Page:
500 Notes and a Wedding: Why the north Indian groom wears a garland of money

A customary part of the groom’s trousseau in several communities in north India, the money garlands this year have been tucked away in the back out of “fear”, say the shopkeepers.

Written by Ankita Dwivedi Johri | Updated: October 15, 2017 1:57 pm
diwali, money garlands, garlands of money, Kinari Bazaar, wedding season, demonetisation, garland of money notes no more a rich man’s world Customary money garlands or noton ki mala are absent from Delhi’s Kinari Bazaar ahead of the wedding season(Express Photo by Ankita Dwivedi Johri)

With the wedding season set to begin in less than a month, and Diwali just around the corner, the cramped shops of Kinari Bazaar in Old Delhi’s Chandni Chowk area are doing brisk business. From sequined laces to colourful garlands to blingy boxes, customers flock to the market to buy them all. But one item is missing from the display this year — the pricey noton ki mala (garlands of money).

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A customary part of the groom’s trousseau in several communities in north India, the money garlands this year have been tucked away in the back out of “fear”, say the shopkeepers. “Ever since demonetisation, there have been rumours of raids and checks in the market. No one wants to draw unnecessary attention to their shops. In fact, only two-three shops in the market now have readymade money garlands. The rest make it on receiving cash and orders from the customers,” says Mahender Gupta, 61, of ‘Roop Kala’ store that sells all kinds of decorative items, including the money garlands. He has been running the store for the past 40 years.

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The demand has not “really reduced”. “It’s tradition and people will follow it. Before Independence, grooms from Scheduled Caste communities wore these malas; their mamas (uncles) were supposed to bring it for them. It gave them a sense of pride. Later, these garlands became customary at Punjabi weddings and, soon, they became a common sight at Muslim weddings as well. Now a groom’s attire is not complete without these garlands,” says Gupta, while negotiating prices for diyas with a group of women. “We have not displayed the garlands, but let the wedding season begin and we will be flooded with orders,” he says with a smile.

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A few shops away, at ‘Prem Collection’, a handful of Rs 20 money garlands find space between embellished wall hangings and ‘Shubh Deepawali’ stickers. The owner, dressed in a white-kurta pajama, red vermillion tika on his forehead, recalls the days when the shop owners made the garlands themselves. “In the ’80s, and even later, the garlands were usually made with Rs 10 notes. We first stapled them and then stuck them on ornate strings,” says the owner who does not wish to be identified. “Now we give it to our karigars (artisans). They charge Rs 100 for a day’s work. The price of the garland is the same as the worth of the notes used, usually about 500. We charge Rs 100-200 over that. The margins are less, but it is a popular product and we get our returns,” he says.

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The 57-year-old also remembers the time in 2010, when photographs of BSP chief Mayawati being presented with a “multi-crore” currency garland in Lucknow were beamed across television screens. “At that time, too, money garlands disappeared from Kinari Bazaar. There was immense fear in the market. There were several checks by government officials as well,” he says, sitting cross-legged behind a pile of glittering envelopes.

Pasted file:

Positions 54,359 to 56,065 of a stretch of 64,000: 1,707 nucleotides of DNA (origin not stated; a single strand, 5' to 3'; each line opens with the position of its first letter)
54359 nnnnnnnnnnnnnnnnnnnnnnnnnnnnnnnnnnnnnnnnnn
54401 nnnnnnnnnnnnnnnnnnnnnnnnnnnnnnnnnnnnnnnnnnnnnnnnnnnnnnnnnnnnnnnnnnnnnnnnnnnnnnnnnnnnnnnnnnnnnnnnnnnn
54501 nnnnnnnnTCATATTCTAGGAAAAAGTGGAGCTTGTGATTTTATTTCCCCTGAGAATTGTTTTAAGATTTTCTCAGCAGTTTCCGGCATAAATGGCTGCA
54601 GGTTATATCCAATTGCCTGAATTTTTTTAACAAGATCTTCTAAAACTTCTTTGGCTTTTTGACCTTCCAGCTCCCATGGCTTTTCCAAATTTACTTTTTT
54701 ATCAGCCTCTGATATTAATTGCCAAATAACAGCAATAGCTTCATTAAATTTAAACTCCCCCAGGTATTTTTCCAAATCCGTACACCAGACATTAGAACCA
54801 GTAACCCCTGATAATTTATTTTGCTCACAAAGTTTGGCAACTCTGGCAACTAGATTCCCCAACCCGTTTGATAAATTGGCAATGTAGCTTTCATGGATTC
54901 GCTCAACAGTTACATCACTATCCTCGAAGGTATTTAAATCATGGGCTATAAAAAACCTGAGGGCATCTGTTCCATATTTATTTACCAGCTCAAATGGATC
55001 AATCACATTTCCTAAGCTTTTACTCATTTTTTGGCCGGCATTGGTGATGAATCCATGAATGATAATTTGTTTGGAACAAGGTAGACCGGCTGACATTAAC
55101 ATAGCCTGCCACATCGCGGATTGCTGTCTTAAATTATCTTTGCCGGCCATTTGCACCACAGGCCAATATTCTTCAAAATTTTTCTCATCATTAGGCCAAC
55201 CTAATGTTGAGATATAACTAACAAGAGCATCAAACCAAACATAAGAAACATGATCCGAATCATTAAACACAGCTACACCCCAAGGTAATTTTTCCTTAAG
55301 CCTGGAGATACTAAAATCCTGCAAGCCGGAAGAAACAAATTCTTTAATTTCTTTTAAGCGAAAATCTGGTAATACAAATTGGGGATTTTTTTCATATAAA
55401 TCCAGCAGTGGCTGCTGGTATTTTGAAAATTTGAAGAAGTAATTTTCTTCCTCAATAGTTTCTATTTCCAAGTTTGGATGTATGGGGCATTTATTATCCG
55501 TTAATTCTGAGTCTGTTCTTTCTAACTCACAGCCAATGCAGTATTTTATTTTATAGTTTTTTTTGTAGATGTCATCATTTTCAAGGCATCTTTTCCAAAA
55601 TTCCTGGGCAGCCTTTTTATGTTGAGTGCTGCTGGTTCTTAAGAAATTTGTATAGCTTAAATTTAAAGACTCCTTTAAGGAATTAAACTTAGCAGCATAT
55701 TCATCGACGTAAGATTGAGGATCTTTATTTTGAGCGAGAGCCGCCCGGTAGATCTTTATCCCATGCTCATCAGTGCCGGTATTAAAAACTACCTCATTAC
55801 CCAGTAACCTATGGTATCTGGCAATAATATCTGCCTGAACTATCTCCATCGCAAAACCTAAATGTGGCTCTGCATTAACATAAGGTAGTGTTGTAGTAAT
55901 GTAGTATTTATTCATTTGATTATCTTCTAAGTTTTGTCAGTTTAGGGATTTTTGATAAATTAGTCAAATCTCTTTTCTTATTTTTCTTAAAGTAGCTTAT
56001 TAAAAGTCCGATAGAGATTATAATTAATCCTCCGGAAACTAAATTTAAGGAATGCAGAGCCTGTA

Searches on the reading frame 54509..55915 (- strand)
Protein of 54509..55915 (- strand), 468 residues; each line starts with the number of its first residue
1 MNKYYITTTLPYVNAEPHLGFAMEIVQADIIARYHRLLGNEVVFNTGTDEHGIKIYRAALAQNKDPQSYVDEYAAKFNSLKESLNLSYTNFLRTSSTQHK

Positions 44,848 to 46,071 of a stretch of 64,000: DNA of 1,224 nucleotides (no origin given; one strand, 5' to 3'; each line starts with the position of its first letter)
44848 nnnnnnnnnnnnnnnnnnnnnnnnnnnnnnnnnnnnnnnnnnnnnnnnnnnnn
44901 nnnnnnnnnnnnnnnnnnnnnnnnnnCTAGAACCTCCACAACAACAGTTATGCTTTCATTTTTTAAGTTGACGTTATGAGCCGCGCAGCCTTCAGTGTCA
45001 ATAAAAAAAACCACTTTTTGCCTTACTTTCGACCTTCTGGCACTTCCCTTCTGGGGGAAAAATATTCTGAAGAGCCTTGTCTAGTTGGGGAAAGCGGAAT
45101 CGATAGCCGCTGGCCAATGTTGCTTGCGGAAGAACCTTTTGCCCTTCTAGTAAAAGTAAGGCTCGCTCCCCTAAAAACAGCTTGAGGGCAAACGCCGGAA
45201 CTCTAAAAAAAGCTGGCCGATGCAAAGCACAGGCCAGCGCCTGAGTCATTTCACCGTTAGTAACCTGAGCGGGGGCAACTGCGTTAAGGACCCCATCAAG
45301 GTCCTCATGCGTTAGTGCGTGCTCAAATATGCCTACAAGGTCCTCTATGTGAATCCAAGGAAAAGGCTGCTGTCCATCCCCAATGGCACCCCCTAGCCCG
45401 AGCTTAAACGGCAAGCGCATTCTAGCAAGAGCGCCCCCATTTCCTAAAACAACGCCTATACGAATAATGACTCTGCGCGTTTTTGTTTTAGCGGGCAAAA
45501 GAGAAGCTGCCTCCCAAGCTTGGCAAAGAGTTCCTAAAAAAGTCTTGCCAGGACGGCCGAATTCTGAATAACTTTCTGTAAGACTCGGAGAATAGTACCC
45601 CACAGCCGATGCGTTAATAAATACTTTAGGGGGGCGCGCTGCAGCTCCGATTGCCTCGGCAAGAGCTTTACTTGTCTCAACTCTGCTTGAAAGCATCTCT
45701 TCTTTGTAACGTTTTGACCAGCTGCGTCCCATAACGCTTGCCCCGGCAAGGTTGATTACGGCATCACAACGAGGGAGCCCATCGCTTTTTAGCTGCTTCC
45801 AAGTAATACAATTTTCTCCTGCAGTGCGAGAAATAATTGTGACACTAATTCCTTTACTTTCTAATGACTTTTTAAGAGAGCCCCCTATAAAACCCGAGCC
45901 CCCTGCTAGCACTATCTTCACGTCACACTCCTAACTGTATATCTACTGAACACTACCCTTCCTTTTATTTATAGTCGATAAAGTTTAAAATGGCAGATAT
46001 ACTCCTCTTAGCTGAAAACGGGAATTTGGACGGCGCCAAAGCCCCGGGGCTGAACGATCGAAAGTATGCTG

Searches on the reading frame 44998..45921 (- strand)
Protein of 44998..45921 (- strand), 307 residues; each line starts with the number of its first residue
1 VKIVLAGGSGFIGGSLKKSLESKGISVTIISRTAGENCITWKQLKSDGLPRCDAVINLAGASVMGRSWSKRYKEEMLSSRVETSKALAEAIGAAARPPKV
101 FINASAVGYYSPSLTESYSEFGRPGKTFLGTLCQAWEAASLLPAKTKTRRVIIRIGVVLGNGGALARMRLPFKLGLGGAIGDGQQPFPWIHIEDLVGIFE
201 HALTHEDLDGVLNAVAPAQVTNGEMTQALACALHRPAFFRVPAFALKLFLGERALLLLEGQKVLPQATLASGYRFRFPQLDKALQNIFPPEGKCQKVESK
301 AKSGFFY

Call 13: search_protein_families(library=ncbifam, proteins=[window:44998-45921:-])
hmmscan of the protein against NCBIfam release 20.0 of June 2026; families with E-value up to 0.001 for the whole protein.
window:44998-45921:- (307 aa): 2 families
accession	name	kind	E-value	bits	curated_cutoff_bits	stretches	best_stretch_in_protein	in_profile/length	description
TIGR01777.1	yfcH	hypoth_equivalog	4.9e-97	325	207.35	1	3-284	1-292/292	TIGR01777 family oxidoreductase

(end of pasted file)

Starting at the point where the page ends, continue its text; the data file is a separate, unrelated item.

“In the ’90s and early 2000s, it was the best form of bribe. Businessmen bought these garlands for honest officers as pay-offs in lieu of getting contracts cleared. Birthday party mein bachchon ko pehna dete the. Bechara officer mana bhi nahi kar pata tha (They made the children wear them on birthday parties. The poor officer couldn’t refuse),” says the owner of Prem Collection whose family has been in the business since the 1970s.

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For Pranjal Sood of ‘Krishna Decorations’, it is the orders for the ‘dollar malas’ that he eagerly waits for. “For most NRI weddings, the groom wears garlands made of American dollars. The margins are higher for these orders as the customers usually consider the payment as shagun (auspicious gift). We make anything between Rs 1,000 and Rs 5,000 for a garland on such orders,” says the 40-year-old. “Earlier, we made a lot of garlands of the old Rs 1,000 notes. It was a bestseller at the shop. We made garlands worth as high as Rs 1 lakh. But demonetisation shut that business. Now it’s mostly Rs 20 notes. There is no cash in the market anyway. No one comes to us with wads of cash. It’s all banned now,” says Sood, who apart from the money garlands, also sells ‘tricolour’ and Diwali garlands.

For the owners of Divya Palace, one of the biggest stores in Kinari Bazaar, it is the “ban on stapling the new Rs 500 and Rs 2,000 notes” that has pushed money garlands out of sight. “These garlands are not stitched. The notes have to be stapled together. But that is not allowed anymore. It takes a lot of effort to make these garlands. Why do we waste our money on them if there are no returns? We are better off selling sequined laces and envelopes,” says one of the owners, who does not want to be named.

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For Sood, however, the threat to the business has not come from demonetisation but from the “entry of Chinese products”. “They have completely taken over the decoration market. The money garland is one of the few things unique to us. I won’t be surprised if they come up with garlands made of plastic notes,” says the shopkeeper, as he steps out of his store to get lunch.

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